With a Guide Number of 98 and my aperture selection at f4, I would move my flash 24.5’ feet away (98/4 = 24.5). Distance creates other issues with maintaining a tight flash radius due to the inverse square law, but that is a subject for another blog post.

But what if the owner’s manual has long been lost or Google fails in searching for the Guide Number? I must now determine the Guide Number on my own based solely on my shooting preferences. I do this in my work regardless of whether or not I actually have the Guide Number. Having an accurate number allows me to quickly balance flashes, whether hot shoe mounted or flash heads on a light stand.

Step 1. Set up the flash and your subject indoors. My own preference is 10’ between the subject and the flash. This distance works the easiest with the math. In flash equations, the distance between the subject and the light source is important, not the distance between the camera and the subject.
Step 2. Set your ISO to 100, which is the baseline. If you want to calculate the Guide Number for ISO200, you would first have to know the Guide Number at 100 and then multiply by √2, which is 1.414. The Nikon SB600 has a guide number of 98 at ISO100 and 139 at ISO200 (98 x 1.414). To take the next step, say to ISO400, you would multiply the GN for ISO 200 (139) by by √2, which is 1.414 for a GN of 197. This works with each incremental full stop in ISO.
Step 3. Set your shutter speed to any number at or below the shutter sync. This is the speed at which your shutter opens and closes to allow the flash to fire when the shutter is fully open.
Step 4. Set your aperture to f5.6 and make an exposure to evaluate it for being on the light side or more towards the dark side. Then begin shooting a sequence based on the first evaluation. If the images are too light, stop down and shoot in full stop increments – f8, f11, f16, and f22. If the images are too dark, open up and shoot at f4 and f2.8.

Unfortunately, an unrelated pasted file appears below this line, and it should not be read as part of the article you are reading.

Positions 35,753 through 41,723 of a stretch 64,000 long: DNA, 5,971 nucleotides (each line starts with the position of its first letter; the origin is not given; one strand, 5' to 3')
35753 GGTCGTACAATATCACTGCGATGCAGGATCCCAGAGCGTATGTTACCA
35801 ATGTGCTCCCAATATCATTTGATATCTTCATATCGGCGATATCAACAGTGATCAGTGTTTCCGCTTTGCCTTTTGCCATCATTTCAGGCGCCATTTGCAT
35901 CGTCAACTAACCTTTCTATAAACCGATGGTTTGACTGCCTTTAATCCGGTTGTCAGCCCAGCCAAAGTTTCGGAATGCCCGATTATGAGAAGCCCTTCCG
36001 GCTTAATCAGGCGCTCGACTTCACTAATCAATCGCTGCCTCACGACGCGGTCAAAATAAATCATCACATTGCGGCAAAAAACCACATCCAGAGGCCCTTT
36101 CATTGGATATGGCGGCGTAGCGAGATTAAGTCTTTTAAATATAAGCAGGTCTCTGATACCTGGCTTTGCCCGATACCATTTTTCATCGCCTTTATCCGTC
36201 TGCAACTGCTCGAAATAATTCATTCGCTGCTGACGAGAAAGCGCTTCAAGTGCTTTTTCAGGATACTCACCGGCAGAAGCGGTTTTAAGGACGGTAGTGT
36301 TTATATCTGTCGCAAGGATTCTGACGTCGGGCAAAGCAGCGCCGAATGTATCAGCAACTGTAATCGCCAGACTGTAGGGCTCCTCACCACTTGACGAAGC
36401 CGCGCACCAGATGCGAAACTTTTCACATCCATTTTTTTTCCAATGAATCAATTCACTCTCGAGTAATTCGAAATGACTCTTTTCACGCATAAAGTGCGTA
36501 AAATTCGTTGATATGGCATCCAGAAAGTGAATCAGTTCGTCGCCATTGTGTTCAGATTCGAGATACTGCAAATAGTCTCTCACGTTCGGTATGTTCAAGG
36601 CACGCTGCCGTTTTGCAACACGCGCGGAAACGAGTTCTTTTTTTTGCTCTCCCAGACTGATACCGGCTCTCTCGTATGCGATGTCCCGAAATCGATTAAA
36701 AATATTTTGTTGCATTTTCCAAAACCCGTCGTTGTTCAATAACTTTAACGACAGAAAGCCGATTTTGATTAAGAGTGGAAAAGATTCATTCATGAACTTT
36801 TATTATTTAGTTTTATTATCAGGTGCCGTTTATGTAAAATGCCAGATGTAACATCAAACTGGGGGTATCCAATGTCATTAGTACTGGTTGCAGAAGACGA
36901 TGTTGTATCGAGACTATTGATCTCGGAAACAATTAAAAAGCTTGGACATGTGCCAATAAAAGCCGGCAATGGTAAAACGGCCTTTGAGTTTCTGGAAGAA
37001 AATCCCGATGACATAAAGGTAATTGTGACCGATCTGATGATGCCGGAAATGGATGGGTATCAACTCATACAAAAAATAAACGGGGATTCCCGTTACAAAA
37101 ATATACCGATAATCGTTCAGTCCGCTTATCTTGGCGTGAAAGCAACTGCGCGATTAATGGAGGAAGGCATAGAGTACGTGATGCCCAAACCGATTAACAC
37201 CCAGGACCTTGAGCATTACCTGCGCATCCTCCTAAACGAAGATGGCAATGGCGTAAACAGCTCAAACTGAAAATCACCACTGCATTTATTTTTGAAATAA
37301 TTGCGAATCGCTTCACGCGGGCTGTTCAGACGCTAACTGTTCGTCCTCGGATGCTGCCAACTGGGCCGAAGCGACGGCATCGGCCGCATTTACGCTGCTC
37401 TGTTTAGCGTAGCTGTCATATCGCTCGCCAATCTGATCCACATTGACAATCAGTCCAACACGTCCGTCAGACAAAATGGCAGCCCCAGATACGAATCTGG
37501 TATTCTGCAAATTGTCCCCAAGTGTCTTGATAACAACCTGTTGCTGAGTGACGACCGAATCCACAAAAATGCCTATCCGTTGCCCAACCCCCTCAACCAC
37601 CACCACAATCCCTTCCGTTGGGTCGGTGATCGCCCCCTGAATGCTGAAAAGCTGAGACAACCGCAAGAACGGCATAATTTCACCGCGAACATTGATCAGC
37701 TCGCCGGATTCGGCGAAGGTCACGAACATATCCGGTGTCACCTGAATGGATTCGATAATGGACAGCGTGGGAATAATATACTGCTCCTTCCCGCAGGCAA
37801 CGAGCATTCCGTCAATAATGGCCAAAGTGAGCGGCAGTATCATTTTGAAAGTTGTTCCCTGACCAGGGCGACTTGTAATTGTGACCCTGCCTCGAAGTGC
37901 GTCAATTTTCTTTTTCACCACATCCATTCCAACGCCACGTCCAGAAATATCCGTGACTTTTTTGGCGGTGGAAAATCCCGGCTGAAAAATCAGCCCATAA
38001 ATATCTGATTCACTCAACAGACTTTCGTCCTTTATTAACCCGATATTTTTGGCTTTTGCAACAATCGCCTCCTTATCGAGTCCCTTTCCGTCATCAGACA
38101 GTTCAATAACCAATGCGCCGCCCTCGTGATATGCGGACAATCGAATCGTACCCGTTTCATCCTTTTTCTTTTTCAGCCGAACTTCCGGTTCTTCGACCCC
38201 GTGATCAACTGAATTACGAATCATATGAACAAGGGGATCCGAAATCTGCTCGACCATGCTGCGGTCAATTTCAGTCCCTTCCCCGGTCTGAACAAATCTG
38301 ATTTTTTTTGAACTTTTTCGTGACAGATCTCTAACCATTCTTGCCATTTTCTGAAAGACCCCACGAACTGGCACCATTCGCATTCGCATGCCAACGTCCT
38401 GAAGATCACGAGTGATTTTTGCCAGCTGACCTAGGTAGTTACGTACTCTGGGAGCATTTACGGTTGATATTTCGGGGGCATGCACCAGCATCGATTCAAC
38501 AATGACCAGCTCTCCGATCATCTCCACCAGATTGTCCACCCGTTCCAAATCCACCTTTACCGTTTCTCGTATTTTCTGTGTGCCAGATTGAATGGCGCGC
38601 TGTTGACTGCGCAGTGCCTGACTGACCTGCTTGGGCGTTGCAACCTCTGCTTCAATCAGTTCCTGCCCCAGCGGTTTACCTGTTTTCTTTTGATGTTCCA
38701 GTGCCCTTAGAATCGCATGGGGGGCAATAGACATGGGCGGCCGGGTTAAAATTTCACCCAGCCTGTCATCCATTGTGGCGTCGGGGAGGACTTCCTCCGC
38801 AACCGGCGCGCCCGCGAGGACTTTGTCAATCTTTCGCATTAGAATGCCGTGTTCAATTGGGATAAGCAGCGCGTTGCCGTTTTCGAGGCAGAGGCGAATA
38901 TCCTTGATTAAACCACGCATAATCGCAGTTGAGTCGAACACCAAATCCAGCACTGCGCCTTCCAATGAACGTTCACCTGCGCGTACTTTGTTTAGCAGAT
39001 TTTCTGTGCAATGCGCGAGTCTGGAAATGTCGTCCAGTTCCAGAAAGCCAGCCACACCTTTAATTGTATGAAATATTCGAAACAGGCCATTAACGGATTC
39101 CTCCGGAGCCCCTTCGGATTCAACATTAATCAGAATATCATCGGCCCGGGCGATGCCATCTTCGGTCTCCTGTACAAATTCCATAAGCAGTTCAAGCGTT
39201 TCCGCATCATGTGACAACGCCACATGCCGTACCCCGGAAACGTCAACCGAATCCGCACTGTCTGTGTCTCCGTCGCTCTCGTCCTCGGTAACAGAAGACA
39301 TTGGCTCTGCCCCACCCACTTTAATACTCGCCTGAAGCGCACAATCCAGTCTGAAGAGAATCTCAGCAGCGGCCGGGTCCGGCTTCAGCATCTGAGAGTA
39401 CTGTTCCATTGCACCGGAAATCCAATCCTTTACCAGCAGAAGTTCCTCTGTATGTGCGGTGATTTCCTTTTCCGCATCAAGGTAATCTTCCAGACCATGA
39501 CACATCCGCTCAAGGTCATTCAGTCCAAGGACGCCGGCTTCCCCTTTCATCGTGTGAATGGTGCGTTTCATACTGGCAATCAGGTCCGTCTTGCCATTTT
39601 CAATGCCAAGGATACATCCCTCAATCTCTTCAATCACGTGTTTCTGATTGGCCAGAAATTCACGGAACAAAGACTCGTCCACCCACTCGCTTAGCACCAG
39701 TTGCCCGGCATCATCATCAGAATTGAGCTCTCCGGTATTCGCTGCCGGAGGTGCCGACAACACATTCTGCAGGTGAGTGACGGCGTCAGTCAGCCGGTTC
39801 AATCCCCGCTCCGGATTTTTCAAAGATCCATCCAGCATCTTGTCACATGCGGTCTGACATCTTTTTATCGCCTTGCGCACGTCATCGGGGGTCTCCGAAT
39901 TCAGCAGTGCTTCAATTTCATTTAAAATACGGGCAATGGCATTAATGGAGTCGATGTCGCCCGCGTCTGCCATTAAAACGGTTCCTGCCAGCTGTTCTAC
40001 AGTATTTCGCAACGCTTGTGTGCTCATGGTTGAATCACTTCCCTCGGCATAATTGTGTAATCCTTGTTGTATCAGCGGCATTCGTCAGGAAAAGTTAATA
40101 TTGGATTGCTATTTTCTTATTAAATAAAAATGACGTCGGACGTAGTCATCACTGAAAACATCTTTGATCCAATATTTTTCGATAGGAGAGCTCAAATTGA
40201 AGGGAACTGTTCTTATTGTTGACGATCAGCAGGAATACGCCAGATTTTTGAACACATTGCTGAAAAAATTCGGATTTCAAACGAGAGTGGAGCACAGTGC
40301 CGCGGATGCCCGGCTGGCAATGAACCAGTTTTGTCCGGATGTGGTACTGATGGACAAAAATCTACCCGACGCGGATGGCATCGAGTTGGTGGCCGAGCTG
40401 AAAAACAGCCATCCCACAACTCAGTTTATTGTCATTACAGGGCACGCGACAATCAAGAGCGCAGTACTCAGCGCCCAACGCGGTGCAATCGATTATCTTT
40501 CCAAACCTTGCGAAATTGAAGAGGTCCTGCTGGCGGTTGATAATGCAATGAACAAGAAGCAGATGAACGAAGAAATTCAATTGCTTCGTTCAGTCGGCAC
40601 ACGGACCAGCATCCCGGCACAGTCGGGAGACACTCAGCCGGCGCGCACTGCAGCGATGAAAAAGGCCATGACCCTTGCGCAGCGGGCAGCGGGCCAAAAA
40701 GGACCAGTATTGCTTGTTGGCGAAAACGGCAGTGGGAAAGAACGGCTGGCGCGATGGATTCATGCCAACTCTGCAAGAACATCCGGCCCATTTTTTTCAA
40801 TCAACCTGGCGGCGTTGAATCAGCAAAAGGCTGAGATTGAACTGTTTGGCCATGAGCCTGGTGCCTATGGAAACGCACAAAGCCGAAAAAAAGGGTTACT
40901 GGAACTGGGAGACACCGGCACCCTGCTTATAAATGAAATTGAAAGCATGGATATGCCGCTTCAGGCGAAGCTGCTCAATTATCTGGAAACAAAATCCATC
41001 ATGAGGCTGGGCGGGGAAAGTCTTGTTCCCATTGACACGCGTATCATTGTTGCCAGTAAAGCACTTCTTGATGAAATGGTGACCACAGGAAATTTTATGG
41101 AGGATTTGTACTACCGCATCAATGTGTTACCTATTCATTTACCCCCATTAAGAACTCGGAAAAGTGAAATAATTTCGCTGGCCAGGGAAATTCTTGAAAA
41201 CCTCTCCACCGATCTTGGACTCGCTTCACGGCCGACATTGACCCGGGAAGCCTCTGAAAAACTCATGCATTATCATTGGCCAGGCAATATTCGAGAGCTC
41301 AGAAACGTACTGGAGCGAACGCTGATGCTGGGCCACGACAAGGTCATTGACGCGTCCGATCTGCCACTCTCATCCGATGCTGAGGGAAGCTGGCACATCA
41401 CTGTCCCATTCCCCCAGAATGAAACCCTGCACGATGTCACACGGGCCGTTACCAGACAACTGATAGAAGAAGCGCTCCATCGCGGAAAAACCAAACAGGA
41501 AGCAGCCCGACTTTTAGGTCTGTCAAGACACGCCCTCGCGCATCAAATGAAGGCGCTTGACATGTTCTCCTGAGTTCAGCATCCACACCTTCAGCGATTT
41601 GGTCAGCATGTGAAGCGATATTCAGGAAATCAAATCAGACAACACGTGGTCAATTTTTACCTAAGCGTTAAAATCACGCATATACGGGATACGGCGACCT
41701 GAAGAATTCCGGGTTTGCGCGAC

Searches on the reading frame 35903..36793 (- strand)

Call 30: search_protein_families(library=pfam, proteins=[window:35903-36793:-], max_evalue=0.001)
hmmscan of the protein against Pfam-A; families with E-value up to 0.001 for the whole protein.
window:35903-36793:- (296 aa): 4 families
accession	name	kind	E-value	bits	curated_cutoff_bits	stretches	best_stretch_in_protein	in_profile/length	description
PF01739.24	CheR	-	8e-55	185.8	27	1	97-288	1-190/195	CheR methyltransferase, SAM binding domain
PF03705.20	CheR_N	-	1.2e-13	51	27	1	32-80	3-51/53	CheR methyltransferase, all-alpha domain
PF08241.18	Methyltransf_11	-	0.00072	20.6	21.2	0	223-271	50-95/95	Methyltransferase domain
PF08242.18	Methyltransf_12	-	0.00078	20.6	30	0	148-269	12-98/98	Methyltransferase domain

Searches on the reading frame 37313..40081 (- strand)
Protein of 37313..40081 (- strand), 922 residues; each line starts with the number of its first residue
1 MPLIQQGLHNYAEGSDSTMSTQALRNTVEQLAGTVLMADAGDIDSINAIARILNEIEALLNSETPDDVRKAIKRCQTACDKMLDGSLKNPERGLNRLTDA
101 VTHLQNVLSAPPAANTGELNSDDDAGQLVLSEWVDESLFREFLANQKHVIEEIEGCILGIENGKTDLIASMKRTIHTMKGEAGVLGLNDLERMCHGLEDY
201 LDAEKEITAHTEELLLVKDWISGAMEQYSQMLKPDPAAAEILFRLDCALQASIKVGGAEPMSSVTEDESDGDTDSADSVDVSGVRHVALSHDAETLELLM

In the Group 1 images, I fired the flash at f5.6 and noted in the LCD, that it was too bright. I stopped the lens down and made successive images at f8, f11 and f16. Each one is one full stop smaller than the previous.

I selected images between f8 and f11 as being within my range of shooting style. I like to be about 1/3 stop over exposed. That is just how I like to shoot with my Nikon D7100. It is interesting to note that my exposure compensation for that camera body in particular is set at +.3 in most conditions, when using aperture priority. (I do a similar test with exposure compensation in aperture priority and shutter priority to fine tune that component)

Now that I have established my range as f8 to f11, I made my Group 2 exposures at 1/3 stop intervals. This fine-tuned my exposure down to f10, which was the exposure closest to my shooting style.

To determine the Guide Number, please refer back to the calculation circle. I blocked the words Guide Number in the circle and noted that aperture and distance are beside each other. This denotes a multiplier relationship. Multiplying the aperture by the distance will provide the guide number for the flash (f10 x 10’ = 100). I hung a small tag on the flash handle that stated “GN=100”. This flash is now balanced for my shooting preference. I then completed the same test on the remaining two flashes and tagged them as well (each shot consistently at GN 100).

Your preferences may be different, but balancing your flash to your shooting style will help you produce more consistent images using strobe lighting.

George Wilson has more than 30 years of experience as a professional photographer, and his work has appeared in many national and international publications. Now focusing on nature and wildlife photography, George exhibits his infrared black and white landscape work and teaches photography at numerous art centers, botanical gardens and at the Walt Disney World Resort in his home state of Florida. A key element to George’s work is his dedication to traditional photography as his post processing is strictly limited to tools aligning with the traditional darkroom. To see more of George's work, visit wilsonphotographyfl.com